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InfoQ Homepage Articles Three Steps to Success in Delivering Your Offshore Project

Three Steps to Success in Delivering Your Offshore Project

When you think about outsourcing one or more project elements, what are you most concerned about?  Missed deadlines? Low quality delivery? Inaccurate or incomplete scope?  Increased risk?  All of the above?

Chances are that you said ‘all of the above’, but guess what – the remote team is concerned about exactly the same things. When you are dealing with a team of people who are separated from you, everyone worries that the physical separation is going to lead to problems. While there are no guaranteed ways to succeed, by working together during project planning, and recognizing that you both share the same concerns, the chances of success can be greatly improved. That’s what I want to address in this article which is part of a series on outsourcing. The previous articles in the series can be found here:

The first thing that both the vendor and the project manager need to recognize is that you are both on the same side. Too many remote relationships are built on a foundation of mistrust – especially if we are dealing with a buyer / vendor relationship rather than different departments within the same organization. At the most fundamental level, everyone needs the project to be successful and a collaborative approach to the project will make it much easier to work together and deliver that success.

Collaboration needs to begin with the planning of the project. At the most basic level, a project plan is fairly straightforward – the work is broken down into individual tasks that are sequenced with relationships between them identified, are measured, and assigned to resources.  However, when work is outsourced, there are a number of considerations that can add considerable complexity to the plan:

  • Is the work that is being outsourced fully understood?  If work is being given to an outside group (whether internal or external to the organization) then there will inevitably be a learning curve where the remote team needs to understand what the project is about, what is expected of them, etc. And the project manager and his or her core team (the key team members that represent all of the project functions) need to understand exactly where the responsibility of the remote team starts and stops.  This may be even more complex if the work is being outsourced because of a lack of expertise within the core team – there may not be a good understanding of what is and isn’t possible.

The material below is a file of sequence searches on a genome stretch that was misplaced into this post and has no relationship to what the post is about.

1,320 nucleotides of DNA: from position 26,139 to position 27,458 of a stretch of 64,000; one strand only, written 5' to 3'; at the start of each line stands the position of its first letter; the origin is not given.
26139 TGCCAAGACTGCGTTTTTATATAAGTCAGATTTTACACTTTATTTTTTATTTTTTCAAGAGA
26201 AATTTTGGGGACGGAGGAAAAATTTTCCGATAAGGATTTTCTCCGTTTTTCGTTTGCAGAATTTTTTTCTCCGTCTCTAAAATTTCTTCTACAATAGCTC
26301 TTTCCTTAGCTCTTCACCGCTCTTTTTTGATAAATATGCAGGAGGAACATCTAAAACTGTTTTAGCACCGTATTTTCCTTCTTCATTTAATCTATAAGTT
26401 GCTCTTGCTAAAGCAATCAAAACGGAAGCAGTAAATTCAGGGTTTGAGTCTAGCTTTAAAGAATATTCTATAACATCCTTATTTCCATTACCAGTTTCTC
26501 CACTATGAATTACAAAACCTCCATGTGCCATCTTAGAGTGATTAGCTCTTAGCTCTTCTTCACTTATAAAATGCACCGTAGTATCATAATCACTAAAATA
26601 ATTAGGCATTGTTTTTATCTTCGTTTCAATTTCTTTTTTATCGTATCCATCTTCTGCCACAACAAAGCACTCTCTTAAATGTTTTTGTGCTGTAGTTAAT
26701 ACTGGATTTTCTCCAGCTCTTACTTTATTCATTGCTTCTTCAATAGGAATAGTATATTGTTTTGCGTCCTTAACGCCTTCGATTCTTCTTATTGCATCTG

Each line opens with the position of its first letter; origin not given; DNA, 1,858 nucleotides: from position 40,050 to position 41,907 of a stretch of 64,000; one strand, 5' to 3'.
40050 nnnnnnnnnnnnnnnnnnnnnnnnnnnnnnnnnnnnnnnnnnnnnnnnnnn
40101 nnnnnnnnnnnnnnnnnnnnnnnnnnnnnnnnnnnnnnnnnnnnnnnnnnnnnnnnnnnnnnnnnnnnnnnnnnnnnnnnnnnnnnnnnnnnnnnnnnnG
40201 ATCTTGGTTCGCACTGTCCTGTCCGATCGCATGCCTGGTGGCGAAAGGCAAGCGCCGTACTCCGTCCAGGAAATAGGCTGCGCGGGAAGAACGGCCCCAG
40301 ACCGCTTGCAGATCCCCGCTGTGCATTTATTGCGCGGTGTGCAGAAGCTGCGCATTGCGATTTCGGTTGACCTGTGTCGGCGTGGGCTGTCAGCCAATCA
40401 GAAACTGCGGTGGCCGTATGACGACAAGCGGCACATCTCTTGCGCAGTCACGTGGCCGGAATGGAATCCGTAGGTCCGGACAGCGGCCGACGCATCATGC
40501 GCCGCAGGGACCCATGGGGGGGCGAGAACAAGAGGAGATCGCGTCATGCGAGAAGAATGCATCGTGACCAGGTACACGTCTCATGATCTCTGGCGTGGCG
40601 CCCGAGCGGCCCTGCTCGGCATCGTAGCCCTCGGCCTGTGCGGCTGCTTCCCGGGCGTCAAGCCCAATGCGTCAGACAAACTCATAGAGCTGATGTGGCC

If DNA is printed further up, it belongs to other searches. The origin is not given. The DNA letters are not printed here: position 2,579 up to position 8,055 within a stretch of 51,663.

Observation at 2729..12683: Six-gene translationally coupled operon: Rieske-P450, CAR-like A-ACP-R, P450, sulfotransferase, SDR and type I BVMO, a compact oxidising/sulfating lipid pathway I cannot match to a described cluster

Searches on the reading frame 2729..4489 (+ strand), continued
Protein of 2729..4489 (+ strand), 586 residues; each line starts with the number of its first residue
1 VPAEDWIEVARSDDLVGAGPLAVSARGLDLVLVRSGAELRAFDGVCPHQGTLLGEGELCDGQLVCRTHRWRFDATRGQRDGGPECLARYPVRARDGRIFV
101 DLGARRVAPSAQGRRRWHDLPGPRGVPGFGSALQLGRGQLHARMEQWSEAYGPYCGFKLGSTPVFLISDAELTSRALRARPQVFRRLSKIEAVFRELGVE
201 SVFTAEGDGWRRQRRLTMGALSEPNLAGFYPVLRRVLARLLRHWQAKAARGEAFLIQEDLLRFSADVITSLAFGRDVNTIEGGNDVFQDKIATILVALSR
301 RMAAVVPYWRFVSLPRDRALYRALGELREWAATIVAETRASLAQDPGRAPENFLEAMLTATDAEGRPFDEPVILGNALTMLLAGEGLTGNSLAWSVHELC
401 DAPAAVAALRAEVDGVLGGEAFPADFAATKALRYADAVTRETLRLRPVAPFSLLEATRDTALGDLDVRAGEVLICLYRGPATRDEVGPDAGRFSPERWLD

• How easy is it to track progress?  If the project is being executed using Agile methods, or if the work naturally lends itself to interim deliverables, then there will be less risk than if the work consists of just a single deliverable at the end of the outsourced tasks. If there are no obvious interim milestones then it will be harder for everyone involved to confirm that the work is on track.
  • How easy is it to integrate the outsourced work with the rest of the project deliverables? If the outsourced element is a standalone component, then there is less concern. But if it has to be integrated with other project elements, then not only must time be included in the plan for that work, but also time has to be allow for learning curves, adjustments, etc. as two different elements are brought together.

Let’s look at each of these items in more detail and consider how they may impact project planning, and what you can do to ensure that these elements are appropriately managed when working with remote teams.

Understanding the Work

This is by far the biggest challenge facing projects that have elements of remote or outsourced work. Often, it is difficult to even recognize that there is a lack of understanding or misunderstanding in the first place. I have seen many situations where the vendor and the buyer both felt that there was a common understanding, only to find that what was delivered was very different from what was expected.  There are many reasons why this might occur. But in this chapter, we are focusing on how we need to plan for these situations, so let’s look at that.

Step 1 - Plan time for mutual understanding of the work